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The Global Gas Crisis Is Spilling Into The United States

  • The ongoing European energy crisis has added upward price pressure across the globe.
  • America’s Inflation Reduction Act aims to take some pressure off of natural gas demand, but some worry relief may not come soon enough.
  • With competition for natural gas hitting a fever pitch, many speculate gas prices will continue rising worldwide.
Gas Crisis

Both experts and everyday consumers remain at odds about the current state of the global natural gas market. The main point of contention is whether U.S. prices will drop significantly or rise further. With inflation hitting record highs this past year, nobody can blame consumers for being wary. Most experts agree that gas prices and demand will keep up their pace. The ongoing European energy crisis weighed into this heavily. EU countries continue to search for alternatives to Russian fuel. However, Europe’s energy problems will likely ripple into the entirety of the international energy market. In fact, it might be happening already.

LNG Crisis in Europe Spilling into the U.S.

The Nord Stream 1 pipeline running at low capacities could hit the U.S. harder than expected. With sky-high gas prices across Europe and dwindling reserves, the EU has been scouring the world for alternatives to Russian energy. Because of this, global gas competition recently experienced a sharp – and ongoing – rise.

Along with this, the winter months will prove the most strenuous on the average consumer’s wallet. After all, millions of American and European homes rely on natural gas for heat. With winter quickly approaching, the situation looks grim. While bills like the Inflation Reduction Act will likely take some of the pressure off of natural gas demand in the US, those initiatives will take time to implement and build. The real question remains; will they be ready in 3-4 months' time?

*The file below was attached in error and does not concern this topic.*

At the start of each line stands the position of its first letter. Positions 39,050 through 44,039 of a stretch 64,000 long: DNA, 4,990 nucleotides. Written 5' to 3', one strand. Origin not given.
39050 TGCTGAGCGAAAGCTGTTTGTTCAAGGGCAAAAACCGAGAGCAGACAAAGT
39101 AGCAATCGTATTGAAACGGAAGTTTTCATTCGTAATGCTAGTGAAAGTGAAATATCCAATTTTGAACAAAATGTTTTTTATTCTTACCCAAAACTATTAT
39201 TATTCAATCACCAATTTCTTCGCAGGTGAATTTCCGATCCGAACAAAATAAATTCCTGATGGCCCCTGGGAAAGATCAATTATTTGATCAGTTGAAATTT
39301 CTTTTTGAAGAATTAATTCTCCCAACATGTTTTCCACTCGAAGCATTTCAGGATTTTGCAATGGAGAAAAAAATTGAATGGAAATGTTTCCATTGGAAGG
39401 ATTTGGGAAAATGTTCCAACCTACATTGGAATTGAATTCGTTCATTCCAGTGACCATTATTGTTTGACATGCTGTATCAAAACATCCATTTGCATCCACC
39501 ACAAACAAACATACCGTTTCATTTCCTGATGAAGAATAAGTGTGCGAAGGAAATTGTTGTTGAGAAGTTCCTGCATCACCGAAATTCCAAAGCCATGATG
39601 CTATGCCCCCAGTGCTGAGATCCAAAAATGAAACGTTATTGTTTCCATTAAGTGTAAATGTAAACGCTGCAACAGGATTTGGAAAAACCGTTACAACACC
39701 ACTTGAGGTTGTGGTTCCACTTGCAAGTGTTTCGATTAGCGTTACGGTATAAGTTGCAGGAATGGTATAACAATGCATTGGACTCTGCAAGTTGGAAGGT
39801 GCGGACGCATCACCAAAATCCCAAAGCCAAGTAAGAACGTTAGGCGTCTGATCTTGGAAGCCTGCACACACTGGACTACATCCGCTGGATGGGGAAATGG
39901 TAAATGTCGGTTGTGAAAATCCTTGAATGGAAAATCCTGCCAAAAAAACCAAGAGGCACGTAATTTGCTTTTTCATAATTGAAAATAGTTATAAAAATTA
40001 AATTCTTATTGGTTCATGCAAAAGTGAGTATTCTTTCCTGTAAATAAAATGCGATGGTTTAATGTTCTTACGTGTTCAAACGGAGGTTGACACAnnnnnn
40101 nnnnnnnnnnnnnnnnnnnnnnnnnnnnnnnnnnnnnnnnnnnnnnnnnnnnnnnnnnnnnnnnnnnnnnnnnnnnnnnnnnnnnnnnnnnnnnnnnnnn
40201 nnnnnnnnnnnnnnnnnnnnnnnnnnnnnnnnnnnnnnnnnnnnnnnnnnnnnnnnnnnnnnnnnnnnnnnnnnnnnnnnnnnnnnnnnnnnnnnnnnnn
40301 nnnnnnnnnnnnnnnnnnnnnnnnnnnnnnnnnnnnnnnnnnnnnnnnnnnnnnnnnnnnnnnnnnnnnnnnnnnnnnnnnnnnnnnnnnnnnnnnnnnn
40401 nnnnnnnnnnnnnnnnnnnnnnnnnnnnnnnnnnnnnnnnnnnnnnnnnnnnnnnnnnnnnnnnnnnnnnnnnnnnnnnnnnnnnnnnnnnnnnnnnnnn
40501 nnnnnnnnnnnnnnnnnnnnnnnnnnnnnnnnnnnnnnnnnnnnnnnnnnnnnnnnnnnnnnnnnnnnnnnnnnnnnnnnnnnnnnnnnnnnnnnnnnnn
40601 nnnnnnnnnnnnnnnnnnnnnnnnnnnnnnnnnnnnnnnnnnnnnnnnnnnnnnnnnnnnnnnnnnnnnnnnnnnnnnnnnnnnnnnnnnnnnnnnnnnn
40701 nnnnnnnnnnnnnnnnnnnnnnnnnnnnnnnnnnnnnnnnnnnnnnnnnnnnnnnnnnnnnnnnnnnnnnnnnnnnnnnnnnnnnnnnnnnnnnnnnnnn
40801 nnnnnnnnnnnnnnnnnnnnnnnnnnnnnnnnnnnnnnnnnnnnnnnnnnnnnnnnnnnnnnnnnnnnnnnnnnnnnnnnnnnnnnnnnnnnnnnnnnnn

Related: Canada Set To Miss Out On A Massive LNG Opportunity

On the positive side, Europe’s frantic search for solutions could pay off in the near future. Already, countries like Norway, the US, and the UK have stepped up to aid Germany and other central EU nations in getting alternative gas imports. However, whether or not these sources are enough to tide the EU over through winter remains up for debate.

Asia Watching Natural Gas Reserves Closely

With competition for natural gas hitting a fever pitch, many speculate gas prices will continue rising worldwide. Not only are natural gas supplies in the US being shipped to Europe to aid with the energy crisis, but record-setting heat waves mean more power consumption as American, and European homes are relying more and more on air conditioning.

Even Asia has started feeling the strain of the Western energy crisis these past few weeks. For instance, Japan has begun looking for alternative sources of natural gas in light of the war in Ukraine and gas shortages in Europe. As with the West, Northern Asia is firmly focused on making it through the coming winter.  

In the past couple of weeks, Russia started hinting that it might also limit gas supplies to Northern Asia. Russia halted a large shipment of natural gas bound for its southern neighbors.

Countries like South Korea and Japan, which have minimal natural gas reserves of their own, are heavily reliant on natural gas imports. This puts them in direct competition with European, which has its eye on LNG supplies shipped by sea. Though the battle to secure supplies just started, many experts expect it to intensify in the coming years.

By AG Metal Miner


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